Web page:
3 Ways Motorcyclists Can Make Themselves More Visible
Many motorists have trouble seeing motorcycles, especially in traffic and at intersections. The smaller size of a motorcycle makes it difficult for other drivers to judge their speed and distance. To stay safe and avoid accidents, motorcyclists need to make their presence known on the road.
Follow the Rules of the Road
One of the main ways that motorcyclists can be more visible and avoid injury is to simply follow the rules of the road. Although road privileges may be the same for both motorcycles and automobiles, cyclists need to realize that their vehicles are smaller and afford them less protection, putting them in a major disadvantage in the event of an accident. For this reason, they need to be even more vigilant about practicing safe driving techniques.
According to the Motorcycle Safety Foundation, since 1979, most motorcycles sold in the U.S. have been equipped with automatic-on headlamps. This feature automatically switches the headlights on when the ignition is turned on. Many states require that a motorcycle’s headlights be on at all times; however, Colorado requires headlights and taillights only after sunset.
Riders should use turn signals for every turn or lane change, even if they think no one will see it. Flashing the brake light two or three times before slowing down or stopping can also cause the driver of an automobile to take notice. Some motorcyclists use a combination of both hand signals and turn signals to draw more attention to themselves, but unlike in many other states, turn signals are not mandatory in Colorado.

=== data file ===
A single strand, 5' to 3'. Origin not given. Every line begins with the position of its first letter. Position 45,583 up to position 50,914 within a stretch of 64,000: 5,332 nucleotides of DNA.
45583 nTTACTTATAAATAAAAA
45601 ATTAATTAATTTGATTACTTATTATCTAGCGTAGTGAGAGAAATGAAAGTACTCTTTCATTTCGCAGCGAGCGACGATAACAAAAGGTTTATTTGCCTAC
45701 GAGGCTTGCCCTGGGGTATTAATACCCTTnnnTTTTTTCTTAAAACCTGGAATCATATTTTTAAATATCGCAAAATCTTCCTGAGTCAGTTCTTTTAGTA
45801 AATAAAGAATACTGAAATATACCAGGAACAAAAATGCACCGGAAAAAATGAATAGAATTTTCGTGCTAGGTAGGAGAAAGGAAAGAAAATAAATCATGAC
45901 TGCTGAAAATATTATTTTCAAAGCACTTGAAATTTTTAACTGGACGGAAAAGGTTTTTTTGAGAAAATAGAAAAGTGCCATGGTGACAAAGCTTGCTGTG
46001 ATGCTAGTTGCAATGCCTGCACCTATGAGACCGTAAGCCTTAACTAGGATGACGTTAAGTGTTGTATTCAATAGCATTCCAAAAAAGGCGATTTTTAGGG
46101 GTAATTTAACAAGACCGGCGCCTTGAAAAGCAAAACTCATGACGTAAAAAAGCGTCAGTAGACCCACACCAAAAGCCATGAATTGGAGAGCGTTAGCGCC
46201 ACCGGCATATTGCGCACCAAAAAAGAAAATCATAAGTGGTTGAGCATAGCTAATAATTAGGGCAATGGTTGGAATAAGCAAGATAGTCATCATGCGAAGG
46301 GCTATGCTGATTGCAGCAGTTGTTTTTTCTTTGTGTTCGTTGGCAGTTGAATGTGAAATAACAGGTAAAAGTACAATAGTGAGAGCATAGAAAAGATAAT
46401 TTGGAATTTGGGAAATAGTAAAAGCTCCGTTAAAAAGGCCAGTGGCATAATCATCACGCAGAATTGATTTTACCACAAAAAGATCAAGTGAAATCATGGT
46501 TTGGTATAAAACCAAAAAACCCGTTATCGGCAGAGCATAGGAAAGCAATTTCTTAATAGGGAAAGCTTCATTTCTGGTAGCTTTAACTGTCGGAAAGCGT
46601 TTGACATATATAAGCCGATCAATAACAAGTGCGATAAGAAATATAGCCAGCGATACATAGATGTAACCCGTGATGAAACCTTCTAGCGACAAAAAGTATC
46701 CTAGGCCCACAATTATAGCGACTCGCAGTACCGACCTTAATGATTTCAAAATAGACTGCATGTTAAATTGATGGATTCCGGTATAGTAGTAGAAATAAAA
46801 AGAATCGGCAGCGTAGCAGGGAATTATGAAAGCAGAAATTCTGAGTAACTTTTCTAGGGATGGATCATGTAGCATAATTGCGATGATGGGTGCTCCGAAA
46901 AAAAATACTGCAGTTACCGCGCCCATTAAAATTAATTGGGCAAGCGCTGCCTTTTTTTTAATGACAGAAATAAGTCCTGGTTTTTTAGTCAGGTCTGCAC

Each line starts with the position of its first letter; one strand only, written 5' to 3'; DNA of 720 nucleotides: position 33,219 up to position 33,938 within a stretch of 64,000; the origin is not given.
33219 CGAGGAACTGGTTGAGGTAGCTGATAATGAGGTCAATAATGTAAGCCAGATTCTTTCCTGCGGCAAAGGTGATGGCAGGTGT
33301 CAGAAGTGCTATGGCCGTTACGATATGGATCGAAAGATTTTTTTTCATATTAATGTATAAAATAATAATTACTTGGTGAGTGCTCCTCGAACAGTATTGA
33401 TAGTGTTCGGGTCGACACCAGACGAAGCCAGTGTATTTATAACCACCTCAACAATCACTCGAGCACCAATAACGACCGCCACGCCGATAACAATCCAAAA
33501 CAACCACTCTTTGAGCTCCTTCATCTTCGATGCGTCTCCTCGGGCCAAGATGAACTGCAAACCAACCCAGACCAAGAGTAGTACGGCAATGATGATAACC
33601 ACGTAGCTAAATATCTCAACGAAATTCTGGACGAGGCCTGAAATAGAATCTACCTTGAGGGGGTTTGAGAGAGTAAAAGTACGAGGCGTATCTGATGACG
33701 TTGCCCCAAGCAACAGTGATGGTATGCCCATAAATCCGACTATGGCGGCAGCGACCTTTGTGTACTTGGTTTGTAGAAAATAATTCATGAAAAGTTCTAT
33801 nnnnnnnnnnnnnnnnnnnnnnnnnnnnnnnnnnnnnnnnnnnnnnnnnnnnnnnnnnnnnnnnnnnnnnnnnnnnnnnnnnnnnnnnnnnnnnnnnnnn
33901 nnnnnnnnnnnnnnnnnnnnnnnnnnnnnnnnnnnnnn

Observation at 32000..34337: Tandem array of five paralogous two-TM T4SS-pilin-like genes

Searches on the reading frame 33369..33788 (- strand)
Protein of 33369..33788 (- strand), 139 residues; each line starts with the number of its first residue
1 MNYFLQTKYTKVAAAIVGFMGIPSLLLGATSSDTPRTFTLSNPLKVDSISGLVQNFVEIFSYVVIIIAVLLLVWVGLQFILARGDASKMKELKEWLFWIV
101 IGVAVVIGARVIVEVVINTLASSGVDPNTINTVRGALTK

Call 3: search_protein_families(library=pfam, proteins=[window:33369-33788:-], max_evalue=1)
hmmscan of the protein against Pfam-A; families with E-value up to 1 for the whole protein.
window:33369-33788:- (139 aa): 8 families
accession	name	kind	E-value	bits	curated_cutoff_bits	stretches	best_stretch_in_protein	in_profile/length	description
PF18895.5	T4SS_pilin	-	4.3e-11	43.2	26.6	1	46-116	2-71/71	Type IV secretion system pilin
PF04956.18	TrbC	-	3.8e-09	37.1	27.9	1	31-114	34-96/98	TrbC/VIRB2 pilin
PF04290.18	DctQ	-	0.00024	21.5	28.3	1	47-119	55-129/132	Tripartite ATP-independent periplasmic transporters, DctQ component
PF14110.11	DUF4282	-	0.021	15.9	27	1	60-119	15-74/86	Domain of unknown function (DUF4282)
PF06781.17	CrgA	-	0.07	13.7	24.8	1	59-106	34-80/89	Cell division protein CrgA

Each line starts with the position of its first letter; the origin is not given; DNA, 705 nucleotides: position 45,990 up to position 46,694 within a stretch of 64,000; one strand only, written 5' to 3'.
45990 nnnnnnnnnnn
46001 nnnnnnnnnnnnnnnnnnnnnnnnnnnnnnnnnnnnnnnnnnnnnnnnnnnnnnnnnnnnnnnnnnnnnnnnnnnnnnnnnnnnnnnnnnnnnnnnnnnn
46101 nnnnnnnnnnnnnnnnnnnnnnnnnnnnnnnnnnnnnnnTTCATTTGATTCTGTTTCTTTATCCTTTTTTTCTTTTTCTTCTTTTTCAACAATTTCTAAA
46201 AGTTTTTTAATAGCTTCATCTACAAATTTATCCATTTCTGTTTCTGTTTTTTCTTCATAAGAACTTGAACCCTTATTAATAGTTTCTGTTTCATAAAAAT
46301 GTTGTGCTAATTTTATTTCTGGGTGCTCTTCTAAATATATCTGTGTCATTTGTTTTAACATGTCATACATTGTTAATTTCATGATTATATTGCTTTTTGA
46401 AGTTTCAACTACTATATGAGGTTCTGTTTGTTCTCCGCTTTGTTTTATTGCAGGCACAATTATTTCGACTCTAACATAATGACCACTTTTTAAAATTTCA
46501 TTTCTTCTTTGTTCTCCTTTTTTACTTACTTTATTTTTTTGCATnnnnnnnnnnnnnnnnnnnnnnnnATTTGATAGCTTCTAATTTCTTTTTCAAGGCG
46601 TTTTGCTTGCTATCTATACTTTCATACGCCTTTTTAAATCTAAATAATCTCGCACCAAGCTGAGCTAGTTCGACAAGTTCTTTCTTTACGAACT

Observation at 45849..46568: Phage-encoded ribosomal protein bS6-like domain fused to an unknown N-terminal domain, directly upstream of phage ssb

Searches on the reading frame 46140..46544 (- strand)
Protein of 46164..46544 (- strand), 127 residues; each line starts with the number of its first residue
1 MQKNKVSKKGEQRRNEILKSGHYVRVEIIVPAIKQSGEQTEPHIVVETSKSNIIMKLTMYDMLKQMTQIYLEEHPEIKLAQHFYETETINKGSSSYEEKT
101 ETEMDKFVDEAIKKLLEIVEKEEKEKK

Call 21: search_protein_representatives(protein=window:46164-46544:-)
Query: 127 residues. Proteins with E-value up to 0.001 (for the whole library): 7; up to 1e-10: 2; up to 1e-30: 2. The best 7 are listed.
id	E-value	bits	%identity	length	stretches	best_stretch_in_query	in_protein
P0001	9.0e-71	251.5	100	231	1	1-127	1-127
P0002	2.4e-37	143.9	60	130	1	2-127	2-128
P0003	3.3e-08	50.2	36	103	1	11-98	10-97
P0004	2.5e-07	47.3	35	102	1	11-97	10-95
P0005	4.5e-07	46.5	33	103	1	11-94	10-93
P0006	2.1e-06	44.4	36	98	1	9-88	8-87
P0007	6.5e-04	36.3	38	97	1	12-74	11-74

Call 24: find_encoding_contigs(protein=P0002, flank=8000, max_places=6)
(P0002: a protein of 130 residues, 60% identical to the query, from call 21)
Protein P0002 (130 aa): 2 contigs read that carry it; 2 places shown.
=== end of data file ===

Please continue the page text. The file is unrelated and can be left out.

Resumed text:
Don’t Hide in Traffic
Riders need to make themselves as conspicuous as possible, and need to be careful not to ever hide in traffic by riding in other vehicles’ blind spots. Blind spots are created by the A-pillars and C-pillars of cars, and affect the front three-quarter and rear three-quarter angle views from the driver seat. Although it’s not illegal to drive in someone else’s blind spot, it definitely creates an unsafe situation, especially for the motorcyclist.
It is recommended that riders maintain a large space cushion when following another vehicle and use their entire lane — right, left, and center — to see and be seen. A motorcyclist should increase their following distance during adverse weather conditions and whenever water, sand, loose gravel, oil, wet leaves, or potholes are present on the roadway.
Lane splitting is illegal in Colorado, meaning no person may operate a motorcycle between two lanes of traffic. Riding in the center of a lane generally makes a motorcycle the most visible to other vehicles. Although riding two abreast in a single lane is allowed in Colorado, for maximum visibility, motorcyclists should ride offset, not directly beside each other.
Wear Appropriate Clothing and Gear
Brightly colored protective gear and helmets help riders be more visible. Colors like red, yellow, orange, and white help a rider be noticed. Many riders also use reflective tape and stickers on their helmet and clothing, and reflectors on the motorcycle itself, especially when riding at night.
Make the Road Safer for All
There is a definite correlation between how conspicuous a motorcycle is on the road and the chance that it will be involved in a crash. All drivers, especially motorcyclists, need to be alert and aware of all others they are sharing the road with, and do everything they can to make other vehicles be aware of them at all times.
Image by Doo Ho Kim.